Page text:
CHESTER, England, October 5, 2011 /PRNewswire/ --
Savers could miss out on over GBP500 by failing to check when their bond expires
Current average AER up by 0.55per cent compared to the end of September 2010
Analysis from Britain's number one comparison site shows savers could miss out on up to GBP511 if they fail to switch products once their fixed rate bond expires. The analysis looked at the interest across a number of bonds both during their term and once expired, and calculated the interest that could be saved by switching to find a better deal. For example, someone who invested GBP15,000 in Turkish Bank's One Fixed Rate Bond in 2010, the interest earned during year one would have been GBP435 on an AER of 2.9 per cent. However, once this bond matures the AER drops to 0.1 per cent, meaning they could be missing out on GBP420 in additional interest in year two.
Yet by switching to a competitive rate such as Cheshire Building Society or United National Bank's Fixed Deposit account with an AER of 3.51 per cent, someone could achieve GBP526.50 in interest on maturity- an increase of GBP511.
Kevin Mountford, head of banking at MoneySupermarketsaid: "Since the financial crisis, Autumn has been a peak period for people renewing fixed rate bonds and many savers will be seeing their bonds reach maturity over the next two or three months. With the products on offer this Autumn even more competitive than last, consumers looking to move savings should act now to take advantage of strong rates.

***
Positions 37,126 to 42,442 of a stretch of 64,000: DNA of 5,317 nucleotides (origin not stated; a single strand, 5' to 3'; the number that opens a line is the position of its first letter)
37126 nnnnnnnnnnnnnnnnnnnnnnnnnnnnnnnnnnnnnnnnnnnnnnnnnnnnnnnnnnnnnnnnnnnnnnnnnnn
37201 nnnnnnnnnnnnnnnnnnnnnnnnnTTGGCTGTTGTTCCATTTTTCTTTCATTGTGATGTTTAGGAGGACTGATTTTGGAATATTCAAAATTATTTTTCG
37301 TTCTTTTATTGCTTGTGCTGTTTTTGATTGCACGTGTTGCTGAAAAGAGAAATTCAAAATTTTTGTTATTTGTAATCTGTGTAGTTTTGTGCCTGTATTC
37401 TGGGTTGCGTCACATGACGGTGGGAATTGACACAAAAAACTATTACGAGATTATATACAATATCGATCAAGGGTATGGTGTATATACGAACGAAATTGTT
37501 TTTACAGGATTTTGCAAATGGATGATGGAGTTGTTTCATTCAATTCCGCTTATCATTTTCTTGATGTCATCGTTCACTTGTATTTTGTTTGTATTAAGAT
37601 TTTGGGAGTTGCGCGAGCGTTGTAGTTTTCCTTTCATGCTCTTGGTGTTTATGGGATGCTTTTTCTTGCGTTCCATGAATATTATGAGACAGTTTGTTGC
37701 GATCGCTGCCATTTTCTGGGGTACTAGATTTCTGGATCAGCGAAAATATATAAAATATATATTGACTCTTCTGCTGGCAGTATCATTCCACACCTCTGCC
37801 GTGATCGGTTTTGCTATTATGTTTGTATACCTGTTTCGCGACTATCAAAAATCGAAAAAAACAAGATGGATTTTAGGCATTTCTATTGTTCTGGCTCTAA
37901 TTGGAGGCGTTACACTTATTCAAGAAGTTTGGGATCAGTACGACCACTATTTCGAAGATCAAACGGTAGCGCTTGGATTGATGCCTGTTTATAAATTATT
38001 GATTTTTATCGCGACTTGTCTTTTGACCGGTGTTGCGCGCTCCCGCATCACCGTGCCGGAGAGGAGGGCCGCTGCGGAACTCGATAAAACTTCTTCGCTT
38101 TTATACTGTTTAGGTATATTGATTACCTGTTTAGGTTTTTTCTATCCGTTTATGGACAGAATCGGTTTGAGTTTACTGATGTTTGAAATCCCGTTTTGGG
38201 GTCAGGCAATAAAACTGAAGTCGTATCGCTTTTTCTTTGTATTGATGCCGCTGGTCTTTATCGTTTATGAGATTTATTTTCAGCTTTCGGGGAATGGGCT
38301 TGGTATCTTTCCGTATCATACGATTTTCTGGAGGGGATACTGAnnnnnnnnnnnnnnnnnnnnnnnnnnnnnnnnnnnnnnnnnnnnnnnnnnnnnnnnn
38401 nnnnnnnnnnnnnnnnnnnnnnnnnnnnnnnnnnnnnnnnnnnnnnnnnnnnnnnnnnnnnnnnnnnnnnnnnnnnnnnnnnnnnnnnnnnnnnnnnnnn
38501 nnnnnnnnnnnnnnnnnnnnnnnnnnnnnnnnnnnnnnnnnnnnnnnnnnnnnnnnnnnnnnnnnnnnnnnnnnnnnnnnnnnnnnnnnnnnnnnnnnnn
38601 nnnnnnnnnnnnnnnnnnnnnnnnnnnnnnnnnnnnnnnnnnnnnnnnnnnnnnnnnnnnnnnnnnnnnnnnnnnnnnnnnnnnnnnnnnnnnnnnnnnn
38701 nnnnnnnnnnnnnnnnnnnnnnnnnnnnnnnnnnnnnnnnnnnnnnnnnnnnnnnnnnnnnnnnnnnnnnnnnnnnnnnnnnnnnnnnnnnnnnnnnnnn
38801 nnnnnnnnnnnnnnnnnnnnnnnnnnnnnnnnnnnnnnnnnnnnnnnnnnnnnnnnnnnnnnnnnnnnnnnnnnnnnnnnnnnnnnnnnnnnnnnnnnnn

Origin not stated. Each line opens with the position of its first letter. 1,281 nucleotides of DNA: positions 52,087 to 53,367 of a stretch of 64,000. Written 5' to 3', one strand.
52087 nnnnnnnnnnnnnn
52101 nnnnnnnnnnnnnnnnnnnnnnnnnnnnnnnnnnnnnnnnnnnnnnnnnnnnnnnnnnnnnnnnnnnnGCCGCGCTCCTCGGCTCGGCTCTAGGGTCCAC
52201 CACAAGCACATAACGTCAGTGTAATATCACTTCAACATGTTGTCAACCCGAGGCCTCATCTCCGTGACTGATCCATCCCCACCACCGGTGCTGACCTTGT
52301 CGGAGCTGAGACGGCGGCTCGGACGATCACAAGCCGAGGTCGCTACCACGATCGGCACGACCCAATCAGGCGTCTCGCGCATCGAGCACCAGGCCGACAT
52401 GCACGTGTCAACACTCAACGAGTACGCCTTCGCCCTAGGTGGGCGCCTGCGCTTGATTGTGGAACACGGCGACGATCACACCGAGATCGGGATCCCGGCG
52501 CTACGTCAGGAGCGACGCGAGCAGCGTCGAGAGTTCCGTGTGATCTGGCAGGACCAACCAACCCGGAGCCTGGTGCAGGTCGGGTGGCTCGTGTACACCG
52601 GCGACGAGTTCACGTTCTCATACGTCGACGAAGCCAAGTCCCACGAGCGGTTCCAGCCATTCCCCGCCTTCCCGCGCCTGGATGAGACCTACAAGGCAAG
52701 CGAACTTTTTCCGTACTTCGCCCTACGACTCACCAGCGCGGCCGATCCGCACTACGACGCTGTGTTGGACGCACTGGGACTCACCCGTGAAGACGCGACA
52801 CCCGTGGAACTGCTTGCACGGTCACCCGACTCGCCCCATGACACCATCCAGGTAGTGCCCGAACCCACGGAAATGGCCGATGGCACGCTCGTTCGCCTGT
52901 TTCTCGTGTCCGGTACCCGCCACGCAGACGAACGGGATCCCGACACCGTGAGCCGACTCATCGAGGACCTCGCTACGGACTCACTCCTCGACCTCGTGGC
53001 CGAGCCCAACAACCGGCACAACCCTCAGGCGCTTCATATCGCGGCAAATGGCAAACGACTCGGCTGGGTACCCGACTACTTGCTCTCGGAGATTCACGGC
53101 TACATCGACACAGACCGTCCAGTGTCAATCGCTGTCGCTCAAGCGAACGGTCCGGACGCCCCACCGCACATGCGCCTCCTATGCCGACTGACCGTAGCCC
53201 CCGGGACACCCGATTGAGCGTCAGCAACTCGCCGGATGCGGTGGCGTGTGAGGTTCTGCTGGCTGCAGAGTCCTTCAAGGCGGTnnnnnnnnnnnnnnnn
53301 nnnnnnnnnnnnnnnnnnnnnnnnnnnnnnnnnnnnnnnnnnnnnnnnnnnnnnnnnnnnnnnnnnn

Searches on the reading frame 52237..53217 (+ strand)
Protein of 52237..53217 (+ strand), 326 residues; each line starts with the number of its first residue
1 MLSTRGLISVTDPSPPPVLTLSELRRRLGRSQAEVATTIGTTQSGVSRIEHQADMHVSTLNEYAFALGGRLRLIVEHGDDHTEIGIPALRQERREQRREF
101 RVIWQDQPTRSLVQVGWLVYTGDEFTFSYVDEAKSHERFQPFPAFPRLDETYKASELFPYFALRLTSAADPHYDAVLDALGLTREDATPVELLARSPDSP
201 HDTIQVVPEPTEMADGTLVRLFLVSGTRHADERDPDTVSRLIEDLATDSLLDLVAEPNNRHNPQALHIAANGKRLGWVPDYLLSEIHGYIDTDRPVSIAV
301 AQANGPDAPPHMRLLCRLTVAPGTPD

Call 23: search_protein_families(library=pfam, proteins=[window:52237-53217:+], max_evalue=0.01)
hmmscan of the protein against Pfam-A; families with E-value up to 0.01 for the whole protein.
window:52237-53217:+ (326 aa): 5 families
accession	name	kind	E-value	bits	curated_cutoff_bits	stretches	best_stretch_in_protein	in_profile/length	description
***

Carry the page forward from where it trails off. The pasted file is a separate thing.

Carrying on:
"Savers cannot always rely on their banks to remind them their product term has come to end, so they must be vigilant and go as far as writing it in their diary or sticking a post-it note on the fridge to remind them. If you fail to respond to any maturity notification or fail to act, some providers will automatically enroll you into another bond, tying your savings up for the term of the product, or they will place your savings in an account paying a poor rate of interest. Our analysis shows a significant amount can be saved simply by shopping around for a better deal, so it really pays to be alert. The fixed rate bonds that are currently available represent a great way of maximising returns as long as savers can afford to lock their money away for the term, and remember to check when the term matures.
"With signs indicating Base Rate will remain low for the foreseeable future, locking money away for a fixed term of even a year could be a good option for savers looking to get some extra bang for their buck. It's important to remember that once the introductory offer has ended and the product has served its purpose, it's time to get online, shop around and switch to a more competitive deal. Savers need to be quick as some of the best products may not be available for long."
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